Lucero made comments early and often that to my outside mind seemed geared towards trying to shut down that line of argument. Baldock really only interjected a handful of times and it was mostly on points that lucero was making along the lines of identifying the contracts and determining how something would be required for the business.

To be honest, I really don’t know where the some of the chronology questions were coming from or going to. With contracts at work, we do amendments all the time, so its not like its not common or the appeals court had not seen this 100 times before. I can only imagine they have been talking amongst themselves about it. They wasted an awful lot of time on it which left little time for the 204(a) issues which I think SCO "won" handily in terms of what was discussed mainly on the point of them having both the last word and the willingness to kind of bend what Jacobs had said.


Clarifying what i meant by that last paragraph:


I wouldn’t say they prevailed on the law, I was speaking more in the effectiveness of the presentation. It wasn’t so much style as they had easily 3 times the time that Jacobs had to address the point. And the active judge (McConnell) was definitely active with a number of questions on the subject.

Their primary focus on that was that the law specifies several things including something like "a memorandum" and that what the amendment constitutes was more substantial than that, it was a contract which spefieid that copryrights required for the business transferred. One of the questions that Jacobs got from Mconnell thinking back on it was something to the effect of "Wouldn’t the copyrights be 'required for' the business if as part of the business you were suing
to enforce your rights?" Jacobs response was in the negative that in his view they would not be because Novell who granted the business license still had the copyrights, Sco was a licensed user of such and thus they would still have causes of action to enforce against someone misusing the unix product.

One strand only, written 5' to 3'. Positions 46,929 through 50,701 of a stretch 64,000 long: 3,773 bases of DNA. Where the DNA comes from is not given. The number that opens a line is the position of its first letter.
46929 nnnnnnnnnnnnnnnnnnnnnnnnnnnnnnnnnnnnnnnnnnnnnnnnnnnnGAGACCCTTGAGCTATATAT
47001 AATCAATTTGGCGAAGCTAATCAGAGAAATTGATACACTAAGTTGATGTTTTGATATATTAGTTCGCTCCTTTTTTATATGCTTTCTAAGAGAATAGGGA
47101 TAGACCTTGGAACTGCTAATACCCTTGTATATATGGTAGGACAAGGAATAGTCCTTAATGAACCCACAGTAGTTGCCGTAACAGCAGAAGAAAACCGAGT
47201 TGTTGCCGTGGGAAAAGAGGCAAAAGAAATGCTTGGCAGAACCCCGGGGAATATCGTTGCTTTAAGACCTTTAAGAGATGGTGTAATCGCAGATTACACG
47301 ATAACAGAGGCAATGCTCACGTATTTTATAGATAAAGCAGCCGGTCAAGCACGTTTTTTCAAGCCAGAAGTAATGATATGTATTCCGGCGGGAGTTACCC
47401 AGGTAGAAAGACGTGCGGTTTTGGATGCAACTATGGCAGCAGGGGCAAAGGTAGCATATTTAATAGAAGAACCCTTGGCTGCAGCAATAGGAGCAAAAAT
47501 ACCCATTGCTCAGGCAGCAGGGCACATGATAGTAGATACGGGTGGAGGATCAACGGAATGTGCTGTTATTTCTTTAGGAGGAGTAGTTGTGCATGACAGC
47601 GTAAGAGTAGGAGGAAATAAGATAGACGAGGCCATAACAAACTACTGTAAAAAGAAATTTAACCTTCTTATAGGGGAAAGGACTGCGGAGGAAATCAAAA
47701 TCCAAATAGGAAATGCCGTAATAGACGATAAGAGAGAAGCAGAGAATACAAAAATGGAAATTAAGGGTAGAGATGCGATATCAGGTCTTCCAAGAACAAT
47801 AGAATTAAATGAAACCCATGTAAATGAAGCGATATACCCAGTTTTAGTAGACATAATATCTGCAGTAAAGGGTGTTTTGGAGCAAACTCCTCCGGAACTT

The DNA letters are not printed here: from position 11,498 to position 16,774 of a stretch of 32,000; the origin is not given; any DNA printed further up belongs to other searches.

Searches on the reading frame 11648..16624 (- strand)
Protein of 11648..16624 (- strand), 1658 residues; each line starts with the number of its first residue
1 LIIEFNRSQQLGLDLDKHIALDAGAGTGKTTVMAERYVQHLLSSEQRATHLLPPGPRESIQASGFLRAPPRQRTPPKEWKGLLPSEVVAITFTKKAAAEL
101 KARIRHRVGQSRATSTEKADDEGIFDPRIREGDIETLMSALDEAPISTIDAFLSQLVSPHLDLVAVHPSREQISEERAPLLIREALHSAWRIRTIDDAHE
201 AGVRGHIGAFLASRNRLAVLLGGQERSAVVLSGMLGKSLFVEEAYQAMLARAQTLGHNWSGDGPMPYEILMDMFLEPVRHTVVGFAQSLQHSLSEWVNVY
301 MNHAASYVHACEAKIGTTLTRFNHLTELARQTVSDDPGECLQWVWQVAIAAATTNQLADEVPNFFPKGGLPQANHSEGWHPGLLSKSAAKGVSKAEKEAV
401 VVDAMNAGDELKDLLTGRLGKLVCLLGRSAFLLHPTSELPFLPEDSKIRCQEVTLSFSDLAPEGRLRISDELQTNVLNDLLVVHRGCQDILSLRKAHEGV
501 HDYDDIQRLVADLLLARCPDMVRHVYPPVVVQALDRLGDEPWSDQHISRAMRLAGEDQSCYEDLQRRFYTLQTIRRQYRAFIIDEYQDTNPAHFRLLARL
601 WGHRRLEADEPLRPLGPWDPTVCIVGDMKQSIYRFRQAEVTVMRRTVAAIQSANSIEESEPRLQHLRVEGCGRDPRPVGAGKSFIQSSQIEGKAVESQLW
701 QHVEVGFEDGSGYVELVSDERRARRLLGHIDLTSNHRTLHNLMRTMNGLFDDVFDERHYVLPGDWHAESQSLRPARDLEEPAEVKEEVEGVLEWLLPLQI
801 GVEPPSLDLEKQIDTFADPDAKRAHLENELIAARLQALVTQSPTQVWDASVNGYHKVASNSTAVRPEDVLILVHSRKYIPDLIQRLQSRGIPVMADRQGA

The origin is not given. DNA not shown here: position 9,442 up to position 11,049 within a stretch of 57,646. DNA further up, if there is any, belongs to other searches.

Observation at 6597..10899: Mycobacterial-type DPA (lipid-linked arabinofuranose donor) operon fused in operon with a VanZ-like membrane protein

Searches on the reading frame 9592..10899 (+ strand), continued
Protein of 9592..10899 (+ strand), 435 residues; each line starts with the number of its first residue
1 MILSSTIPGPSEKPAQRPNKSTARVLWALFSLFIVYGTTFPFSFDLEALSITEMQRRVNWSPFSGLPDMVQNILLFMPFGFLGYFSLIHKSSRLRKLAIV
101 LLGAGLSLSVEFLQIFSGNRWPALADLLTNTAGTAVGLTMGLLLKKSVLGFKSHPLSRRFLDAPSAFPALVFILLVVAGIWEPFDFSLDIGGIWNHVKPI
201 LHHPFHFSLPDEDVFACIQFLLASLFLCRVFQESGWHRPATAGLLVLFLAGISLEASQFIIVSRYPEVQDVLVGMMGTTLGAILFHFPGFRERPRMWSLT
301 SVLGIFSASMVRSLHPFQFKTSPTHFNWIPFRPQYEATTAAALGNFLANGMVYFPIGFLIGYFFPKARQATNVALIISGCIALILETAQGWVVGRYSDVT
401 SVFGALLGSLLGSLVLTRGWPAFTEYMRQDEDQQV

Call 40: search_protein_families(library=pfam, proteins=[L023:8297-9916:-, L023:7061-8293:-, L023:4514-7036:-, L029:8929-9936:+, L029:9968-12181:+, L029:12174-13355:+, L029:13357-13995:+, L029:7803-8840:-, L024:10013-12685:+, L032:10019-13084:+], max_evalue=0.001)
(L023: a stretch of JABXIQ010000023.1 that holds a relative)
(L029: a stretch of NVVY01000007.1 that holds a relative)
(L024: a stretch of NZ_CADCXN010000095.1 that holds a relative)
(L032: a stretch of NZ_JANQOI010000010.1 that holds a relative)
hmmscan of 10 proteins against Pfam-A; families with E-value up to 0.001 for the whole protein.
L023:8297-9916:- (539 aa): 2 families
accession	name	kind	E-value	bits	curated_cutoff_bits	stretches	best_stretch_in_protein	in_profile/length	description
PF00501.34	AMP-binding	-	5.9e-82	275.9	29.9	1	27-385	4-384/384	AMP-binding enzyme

As I noted in my earlier email, I don’t think that it necessarily means that they will earn a remand order in their favor but having seen mcconnell and the way that oral went, if I were a betting man, id say it was 60/40 against that SCO will get a jury trial out of the appeal. Its not certain by any means but its also not the remote chance that I think all of us in the community want it to be.


Another thing that I didn't put in my notes above because it really wasn't relevant, Lucero said at the end that "We appreciate the superb arguments on both sides" and stressed both. Its not relevant in dealing with the issues and the parties but it IS relevant, I think on putting to bed trolls that attempt to make it seem like Lucero felt Novell was withholding or misdirecting.

Part of the problem here is that we aren't likely to get the transcript as it is not released to the public. So these kinds of things can be posted, etc, and there is no clear way to refute them or really to support them (Im betting even if we got ahold of the transcript, it probably SHOULDN'T be posted as that is the clear intent of not making one publicly available from the court in the first place.)